Back in march, Nevada Sen. Harry Reid lent his voice trying to urge a resolution to financial woes at MGM Mirage, which were threatening to sink its flagship CityCenter project. Some raised the question of whether Reid was overstepping his bounds, but in the history of Nevada senators, it appears there is no such thing.
“If you find anyone that is critical of our Sen. Reid or Sen. John Ensign, I’ll take ’em out back and give ’em a whupping,” says Stephen J. Cloobeck, chairman of Diamond Resorts International. Such critics are “certainly not Nevadans. We stick together in this state. We take care of each other. We’re all in the foxhole together …”
Last week, CityCenter was pulled back from the ledge when MGM and Dubai struck a new deal with lenders to finish financing the megaproject. Reid’s office was nonchalant about the senator speaking out. “He made calls asking lenders to give the project a fair shake,” says spokesman Jon Summers. “There were 10,000 jobs on the line. … He just wanted to make sure this was a project that was going to get serious consideration.”
And that, says Summers, was it. But others suggest Reid’s presence helped. “I think he has influenced the process,” says gaming analyst Bill Lerner, president of Union Gaming Corporation. “Not necessarily the end result, but the speed with which we see resolution.”
A few weeks ago, Reid issued another statement regarding the Fontainebleau, another giant, under-construction Strip hotel in trouble—in this case a lawsuit after the lenders pulled the plug on funding the last $800 million of the $3 billion casino.
“It is wrong, plain and simple, that the banks named in the lawsuit are trying to back out on their commitment to this important project,” Reid said in his statement. “When banks, especially ones that have received taxpayer dollars, make a commitment to finance a worthy project with thousands of existing jobs on the line, they have an obligation to keep that promise. I hope this can be resolved quickly, because thousands of families are counting on it, and so is Nevada’s economy.”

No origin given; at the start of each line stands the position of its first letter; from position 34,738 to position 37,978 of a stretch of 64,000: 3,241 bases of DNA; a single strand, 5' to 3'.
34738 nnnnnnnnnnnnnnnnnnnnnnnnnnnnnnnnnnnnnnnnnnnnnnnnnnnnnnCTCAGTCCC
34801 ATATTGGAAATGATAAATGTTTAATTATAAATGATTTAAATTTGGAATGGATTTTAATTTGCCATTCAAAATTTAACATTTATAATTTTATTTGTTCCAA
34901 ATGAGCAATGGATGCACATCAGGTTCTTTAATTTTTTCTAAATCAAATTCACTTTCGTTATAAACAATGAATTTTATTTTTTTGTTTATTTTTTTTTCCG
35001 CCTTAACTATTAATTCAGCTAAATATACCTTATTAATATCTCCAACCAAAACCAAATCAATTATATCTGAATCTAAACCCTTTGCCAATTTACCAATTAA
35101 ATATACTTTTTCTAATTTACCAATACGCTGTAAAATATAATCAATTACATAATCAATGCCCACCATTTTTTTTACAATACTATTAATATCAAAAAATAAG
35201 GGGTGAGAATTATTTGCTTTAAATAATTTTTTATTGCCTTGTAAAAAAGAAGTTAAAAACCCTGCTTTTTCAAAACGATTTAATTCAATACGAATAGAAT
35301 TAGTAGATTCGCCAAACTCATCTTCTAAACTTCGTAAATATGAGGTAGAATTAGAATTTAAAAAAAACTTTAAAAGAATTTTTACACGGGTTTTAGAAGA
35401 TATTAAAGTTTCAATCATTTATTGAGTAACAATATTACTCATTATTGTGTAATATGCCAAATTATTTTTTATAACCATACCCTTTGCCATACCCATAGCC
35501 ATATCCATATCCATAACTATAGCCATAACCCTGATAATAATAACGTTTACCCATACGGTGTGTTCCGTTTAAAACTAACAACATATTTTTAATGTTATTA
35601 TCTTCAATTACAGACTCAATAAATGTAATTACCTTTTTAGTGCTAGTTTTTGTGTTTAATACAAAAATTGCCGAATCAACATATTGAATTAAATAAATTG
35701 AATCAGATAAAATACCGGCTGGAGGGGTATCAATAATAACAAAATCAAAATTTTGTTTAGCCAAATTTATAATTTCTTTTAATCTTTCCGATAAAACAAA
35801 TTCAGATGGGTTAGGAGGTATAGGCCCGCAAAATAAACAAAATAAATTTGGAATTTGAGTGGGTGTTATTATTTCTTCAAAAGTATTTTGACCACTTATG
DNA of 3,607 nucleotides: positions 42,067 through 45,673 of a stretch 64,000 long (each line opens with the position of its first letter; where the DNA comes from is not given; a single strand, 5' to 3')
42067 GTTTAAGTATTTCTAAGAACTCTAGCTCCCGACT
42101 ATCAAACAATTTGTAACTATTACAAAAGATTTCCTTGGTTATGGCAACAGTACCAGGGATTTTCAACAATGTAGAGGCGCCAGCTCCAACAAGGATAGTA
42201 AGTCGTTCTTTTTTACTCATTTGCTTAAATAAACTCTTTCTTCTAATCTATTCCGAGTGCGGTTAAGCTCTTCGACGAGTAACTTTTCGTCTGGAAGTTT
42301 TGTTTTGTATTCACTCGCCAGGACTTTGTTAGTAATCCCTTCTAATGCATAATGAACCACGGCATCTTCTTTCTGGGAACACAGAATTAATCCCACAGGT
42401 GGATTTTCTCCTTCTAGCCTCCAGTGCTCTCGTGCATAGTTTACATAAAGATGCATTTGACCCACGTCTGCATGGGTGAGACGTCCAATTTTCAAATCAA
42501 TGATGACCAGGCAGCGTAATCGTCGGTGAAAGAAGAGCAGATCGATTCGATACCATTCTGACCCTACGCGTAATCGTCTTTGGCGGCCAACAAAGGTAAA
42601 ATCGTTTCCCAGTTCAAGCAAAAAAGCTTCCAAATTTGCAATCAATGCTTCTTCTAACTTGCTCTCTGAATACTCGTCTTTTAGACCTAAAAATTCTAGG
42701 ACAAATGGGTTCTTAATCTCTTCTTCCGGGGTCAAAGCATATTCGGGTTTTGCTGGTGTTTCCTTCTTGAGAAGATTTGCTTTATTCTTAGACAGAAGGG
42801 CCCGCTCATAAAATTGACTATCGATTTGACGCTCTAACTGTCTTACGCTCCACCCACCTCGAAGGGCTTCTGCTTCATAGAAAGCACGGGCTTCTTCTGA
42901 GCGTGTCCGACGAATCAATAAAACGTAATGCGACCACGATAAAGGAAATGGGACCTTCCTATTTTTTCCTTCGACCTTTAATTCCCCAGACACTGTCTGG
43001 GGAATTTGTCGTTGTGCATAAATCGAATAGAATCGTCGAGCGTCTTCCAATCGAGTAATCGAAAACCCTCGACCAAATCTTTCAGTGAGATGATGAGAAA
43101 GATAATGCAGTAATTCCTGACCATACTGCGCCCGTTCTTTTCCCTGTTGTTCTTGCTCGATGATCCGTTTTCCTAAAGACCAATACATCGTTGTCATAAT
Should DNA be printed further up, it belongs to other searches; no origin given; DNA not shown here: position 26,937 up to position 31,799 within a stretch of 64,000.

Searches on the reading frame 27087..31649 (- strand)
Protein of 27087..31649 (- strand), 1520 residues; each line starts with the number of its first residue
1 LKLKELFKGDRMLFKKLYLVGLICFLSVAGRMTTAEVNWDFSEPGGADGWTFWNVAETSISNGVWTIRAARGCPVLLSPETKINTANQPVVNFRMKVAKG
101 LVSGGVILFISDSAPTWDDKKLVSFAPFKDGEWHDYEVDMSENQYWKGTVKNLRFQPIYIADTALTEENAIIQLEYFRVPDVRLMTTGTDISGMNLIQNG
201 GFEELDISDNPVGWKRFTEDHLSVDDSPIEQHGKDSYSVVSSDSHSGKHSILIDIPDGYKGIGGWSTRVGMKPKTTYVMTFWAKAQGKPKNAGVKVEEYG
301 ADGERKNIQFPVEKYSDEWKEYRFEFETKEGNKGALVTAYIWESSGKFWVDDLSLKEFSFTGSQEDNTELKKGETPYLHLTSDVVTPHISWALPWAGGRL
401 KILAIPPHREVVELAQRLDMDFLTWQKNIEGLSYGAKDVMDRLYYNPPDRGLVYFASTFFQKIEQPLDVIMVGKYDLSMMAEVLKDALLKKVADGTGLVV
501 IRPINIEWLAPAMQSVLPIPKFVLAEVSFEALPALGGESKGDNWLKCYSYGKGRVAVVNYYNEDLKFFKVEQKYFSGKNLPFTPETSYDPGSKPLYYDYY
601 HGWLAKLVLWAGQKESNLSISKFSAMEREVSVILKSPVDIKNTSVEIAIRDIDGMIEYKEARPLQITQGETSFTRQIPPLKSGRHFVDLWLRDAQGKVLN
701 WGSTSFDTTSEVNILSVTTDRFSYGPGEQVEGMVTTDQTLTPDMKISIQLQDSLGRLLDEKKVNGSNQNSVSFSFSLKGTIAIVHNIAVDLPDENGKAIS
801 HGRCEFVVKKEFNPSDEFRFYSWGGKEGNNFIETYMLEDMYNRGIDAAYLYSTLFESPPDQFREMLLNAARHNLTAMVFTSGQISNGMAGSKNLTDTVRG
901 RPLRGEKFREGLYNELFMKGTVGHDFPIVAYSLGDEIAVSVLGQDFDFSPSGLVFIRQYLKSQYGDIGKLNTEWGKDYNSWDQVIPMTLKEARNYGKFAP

Summers says Reid, post-statement, will only be keeping an eye on the Fontainebleau. “Beyond that he’s going to monitor the situation and see where it goes from there.”
For Nevada politicians to flex this muscle is nothing new—if anything, Reid might struggle to keep up with the accomplishments of some of his predecessors, none more so than Pat McCarran. McCarran, as UNLV historian Eugene Moehring explains, persuaded Franklin Roosevelt to bring the Basic Magnesium plant to Henderson—it might have gone to California—and then, years later, convinced Harry Truman not to close it.
Clearly, McCarran wasn’t afraid to throw his weight around. He helped create the Civil Aeronautics Board, precursor to the FAA. College of Southern Nevada historian Michael Green describes one meeting between McCarran and the CAB. McCarran was trying to help Las Vegas-based Bonanza Airlines obtain new routes. So he asked the board members whether they had met with Bonanza. The answer was no. McCarran then told them that he had arranged for the board to discuss the matter, right then and there, before they met with him to chat about their budget—a clear indication that he expected them to award Bonanza new routes if they wanted the budget talks to go smoothly. “To some that is corrupt,” Green notes. “To me that is how a senator is supposed to operate.”
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A generation later, Senator Howard Cannon helped Southern Nevada build its first major straw into Lake Mead by championing the Southern Nevada Water Project Act in 1965—and using his ties to President Lyndon Johnson to get it passed. This allowed the region to really begin to tap Lake Mead for its 300,000-acre-foot allocation, which set the city on a pace to collect its first million residents. And in the early ’80s, Senator Paul Laxalt reputedly put a bug in the ear of President Ronald Reagan, to whom he was very close, to kill that day’s version of Yucca—a massive complex of movable MX missiles slated for eastern Nevada.
It remains to be seen whether Reid, publicly or behind the scenes, can help keep the Fontainebleau on track. But while Reid’s recent claim that he encouraged Barack Obama to run for president has a bit too much of a self-congratulatory tone to it, the majority leader seems to be following the example of his predecessors. “Traditionally in Nevada, your positions on national and international issues mattered a lot less than whether you took care of the home folks. That’s what Reid is trying to do,” says Green.